The oldest gardening book in my collection is the 1951 Better Homes & Gardens Garden Book. Meredith Publishing Company offered this practical guide to home gardening and filled it with gardening advice from how to use your space to planning for continuous bloom. Two chapters are set aside for growing vegetables and fruits at home.
The classic America’s Garden Book by James Bush-Brown and Louise Bush-Brown is another essential gardening guide originally published in 1939. Every now and then, I still consult my 1958 edition.
Gardeners today have the luxury of finding a gardening book to address specific gardening interests, but that wasn’t always the case. Here’s a brief history of how gardening books evolved over time:
One of the oldest gardening books is the Sakuteiki or Records of Garden Making, written nearly 1000 years ago in Japan. The book explains how to construct different types of gardens, where to place stones and how to incorporate grape vines and fruit trees into the landscape.
Thomas Hill (or Hyll) wrote A most briefe and pleasaunte treatyse, teachynge how to dresse, sowe, and set a garden in 1563, one of the first gardening books written in England. Subsequent editions used the shorter title, The profitable arte of gardening. He followed with his next gardening book, The Gardeners Labyrinth, in 1577. Both were best sellers in their day.
In 1699, Acetaria: A Discourse of Sallets by John Evelyn was published. This gardening book was also a cookbook and it may have been the first to promote a vegetarian diet in England. The book’s pages include unusual recipes for soups, egg dishes, salletts (salads) and puddings.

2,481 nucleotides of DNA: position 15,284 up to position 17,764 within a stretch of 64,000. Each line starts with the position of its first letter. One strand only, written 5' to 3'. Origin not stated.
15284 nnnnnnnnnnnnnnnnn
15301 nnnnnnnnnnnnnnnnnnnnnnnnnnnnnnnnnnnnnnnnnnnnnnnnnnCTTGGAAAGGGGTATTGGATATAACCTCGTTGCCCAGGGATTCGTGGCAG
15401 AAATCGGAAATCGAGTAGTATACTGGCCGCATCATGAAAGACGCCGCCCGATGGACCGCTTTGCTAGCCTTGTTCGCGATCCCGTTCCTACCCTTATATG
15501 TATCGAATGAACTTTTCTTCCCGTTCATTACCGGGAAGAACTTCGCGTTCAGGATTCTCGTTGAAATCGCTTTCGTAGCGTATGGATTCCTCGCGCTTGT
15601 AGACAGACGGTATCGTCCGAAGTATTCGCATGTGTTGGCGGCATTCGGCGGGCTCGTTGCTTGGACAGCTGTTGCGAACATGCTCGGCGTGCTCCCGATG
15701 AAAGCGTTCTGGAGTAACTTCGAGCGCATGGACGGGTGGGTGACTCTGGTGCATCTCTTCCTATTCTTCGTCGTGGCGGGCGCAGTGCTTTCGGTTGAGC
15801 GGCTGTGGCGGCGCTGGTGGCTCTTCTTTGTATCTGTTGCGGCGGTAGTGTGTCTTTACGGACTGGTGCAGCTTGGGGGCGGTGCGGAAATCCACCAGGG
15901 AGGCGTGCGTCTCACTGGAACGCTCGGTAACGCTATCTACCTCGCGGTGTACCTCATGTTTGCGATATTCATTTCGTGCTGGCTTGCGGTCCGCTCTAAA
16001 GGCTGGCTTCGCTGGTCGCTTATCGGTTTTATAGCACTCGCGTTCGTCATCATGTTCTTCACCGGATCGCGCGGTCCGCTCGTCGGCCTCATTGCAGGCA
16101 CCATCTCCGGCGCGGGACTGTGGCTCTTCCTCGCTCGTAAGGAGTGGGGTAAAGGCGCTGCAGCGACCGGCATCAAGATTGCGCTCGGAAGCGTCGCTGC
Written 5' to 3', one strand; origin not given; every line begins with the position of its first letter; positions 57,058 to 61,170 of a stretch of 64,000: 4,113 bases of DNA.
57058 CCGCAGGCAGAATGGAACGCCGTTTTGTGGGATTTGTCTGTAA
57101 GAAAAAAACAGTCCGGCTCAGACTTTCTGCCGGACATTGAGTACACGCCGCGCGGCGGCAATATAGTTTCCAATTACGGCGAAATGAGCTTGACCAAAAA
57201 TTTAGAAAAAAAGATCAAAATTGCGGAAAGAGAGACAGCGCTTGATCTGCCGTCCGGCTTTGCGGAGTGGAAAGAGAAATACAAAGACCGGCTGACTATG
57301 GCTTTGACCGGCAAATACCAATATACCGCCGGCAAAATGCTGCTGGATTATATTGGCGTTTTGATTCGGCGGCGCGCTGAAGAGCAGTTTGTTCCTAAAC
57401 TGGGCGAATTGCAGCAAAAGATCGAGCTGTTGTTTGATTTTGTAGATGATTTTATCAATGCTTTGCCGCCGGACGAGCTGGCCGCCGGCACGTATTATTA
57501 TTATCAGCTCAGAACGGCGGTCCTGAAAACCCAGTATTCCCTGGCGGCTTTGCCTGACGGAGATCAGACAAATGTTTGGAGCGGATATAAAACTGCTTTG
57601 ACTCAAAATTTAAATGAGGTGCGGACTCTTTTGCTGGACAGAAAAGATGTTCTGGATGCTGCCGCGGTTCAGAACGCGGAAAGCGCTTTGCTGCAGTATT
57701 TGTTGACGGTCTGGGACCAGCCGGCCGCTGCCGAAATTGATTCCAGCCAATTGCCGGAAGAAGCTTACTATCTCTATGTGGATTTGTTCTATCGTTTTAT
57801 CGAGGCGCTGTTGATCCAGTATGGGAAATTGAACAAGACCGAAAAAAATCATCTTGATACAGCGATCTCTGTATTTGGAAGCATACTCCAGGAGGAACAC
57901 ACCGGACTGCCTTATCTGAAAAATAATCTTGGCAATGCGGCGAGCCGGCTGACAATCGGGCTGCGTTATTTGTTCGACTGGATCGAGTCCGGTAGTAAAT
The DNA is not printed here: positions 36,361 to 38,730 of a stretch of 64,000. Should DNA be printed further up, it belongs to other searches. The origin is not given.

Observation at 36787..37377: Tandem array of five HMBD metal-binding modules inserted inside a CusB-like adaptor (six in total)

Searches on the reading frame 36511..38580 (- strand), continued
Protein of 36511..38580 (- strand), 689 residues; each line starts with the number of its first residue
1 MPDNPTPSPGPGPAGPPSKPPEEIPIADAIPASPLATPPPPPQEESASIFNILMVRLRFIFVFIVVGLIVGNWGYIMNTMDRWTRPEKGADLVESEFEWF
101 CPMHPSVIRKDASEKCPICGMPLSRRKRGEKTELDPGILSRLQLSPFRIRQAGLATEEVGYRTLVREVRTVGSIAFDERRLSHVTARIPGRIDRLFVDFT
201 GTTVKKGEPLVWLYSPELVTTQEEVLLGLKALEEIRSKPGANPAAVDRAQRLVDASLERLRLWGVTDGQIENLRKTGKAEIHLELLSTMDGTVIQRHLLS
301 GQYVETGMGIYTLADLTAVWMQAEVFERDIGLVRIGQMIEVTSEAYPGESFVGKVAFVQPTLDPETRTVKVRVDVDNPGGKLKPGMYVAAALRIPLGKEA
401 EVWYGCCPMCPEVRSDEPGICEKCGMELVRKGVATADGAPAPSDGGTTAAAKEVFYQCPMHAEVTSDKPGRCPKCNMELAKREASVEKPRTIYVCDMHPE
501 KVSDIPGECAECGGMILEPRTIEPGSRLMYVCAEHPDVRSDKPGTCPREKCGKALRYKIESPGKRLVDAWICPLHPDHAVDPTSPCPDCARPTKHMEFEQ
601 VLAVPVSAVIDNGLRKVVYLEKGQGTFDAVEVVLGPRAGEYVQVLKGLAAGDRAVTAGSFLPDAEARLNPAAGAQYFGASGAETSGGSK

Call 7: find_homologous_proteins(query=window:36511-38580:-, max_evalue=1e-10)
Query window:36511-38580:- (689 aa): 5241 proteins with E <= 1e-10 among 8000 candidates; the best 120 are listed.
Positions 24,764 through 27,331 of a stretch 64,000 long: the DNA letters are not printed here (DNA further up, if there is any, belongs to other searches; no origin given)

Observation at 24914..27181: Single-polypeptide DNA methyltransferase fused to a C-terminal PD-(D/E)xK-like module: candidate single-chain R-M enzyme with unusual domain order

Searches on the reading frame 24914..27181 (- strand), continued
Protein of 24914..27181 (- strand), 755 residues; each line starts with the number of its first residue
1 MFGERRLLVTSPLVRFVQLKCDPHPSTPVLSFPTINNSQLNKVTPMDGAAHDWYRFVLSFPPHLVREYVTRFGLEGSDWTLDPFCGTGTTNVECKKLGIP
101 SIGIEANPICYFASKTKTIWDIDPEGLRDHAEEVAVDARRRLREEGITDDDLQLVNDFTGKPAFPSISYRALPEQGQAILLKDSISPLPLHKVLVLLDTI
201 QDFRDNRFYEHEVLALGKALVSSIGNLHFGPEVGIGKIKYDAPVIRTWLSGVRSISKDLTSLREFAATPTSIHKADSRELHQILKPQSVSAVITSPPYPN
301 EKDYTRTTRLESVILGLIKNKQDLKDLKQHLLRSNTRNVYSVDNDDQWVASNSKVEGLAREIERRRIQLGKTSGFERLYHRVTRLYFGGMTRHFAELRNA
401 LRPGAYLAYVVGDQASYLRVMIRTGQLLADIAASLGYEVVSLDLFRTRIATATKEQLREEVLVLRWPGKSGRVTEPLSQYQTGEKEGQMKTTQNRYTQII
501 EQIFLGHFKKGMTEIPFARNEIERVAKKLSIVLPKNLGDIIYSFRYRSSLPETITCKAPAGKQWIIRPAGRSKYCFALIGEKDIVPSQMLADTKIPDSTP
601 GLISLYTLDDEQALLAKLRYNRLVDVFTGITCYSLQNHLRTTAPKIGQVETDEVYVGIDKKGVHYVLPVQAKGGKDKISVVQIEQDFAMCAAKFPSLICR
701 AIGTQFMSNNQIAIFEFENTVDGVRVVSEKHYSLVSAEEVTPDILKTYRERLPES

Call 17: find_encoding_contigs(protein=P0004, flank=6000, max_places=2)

British gardening books flourished in the 18th century with publications like The Practical Kitchen Gardiner (1727), Foreign Kitchen Vegetables (1729) A Botanical Arrangement of all the Vegetables Growing in Great Britain (1776) and Linnaeus’s System of Vegetables (1788).
Farmers and gardeners in America turned to resources like farmer’s almanacs for weather forecasting and information for timing their plantings by the phases of the moon. Robert B. Thomas compiled his first “Farmer’s Almanack” in 1792 as a helpful and humorous guide. Now The Old Farmer’s Almanac is considered the oldest, continuously published periodical in the country.
Fearing Burr, Jr. wrote the classic book Field and Garden Vegetables of America in 1865. This classic includes “full descriptions of nearly eleven hundred species and varieties; with descriptions for propagation, culture, and use.” Many lovely line drawings illustrate the heirloom vegetables, herbs and medicinal plants. The guide also included a chapter for medicinal plants and one for miscellaneous plants that included egg-plant, okra, pepper and tomato.
What’s the oldest gardening book in your collection?
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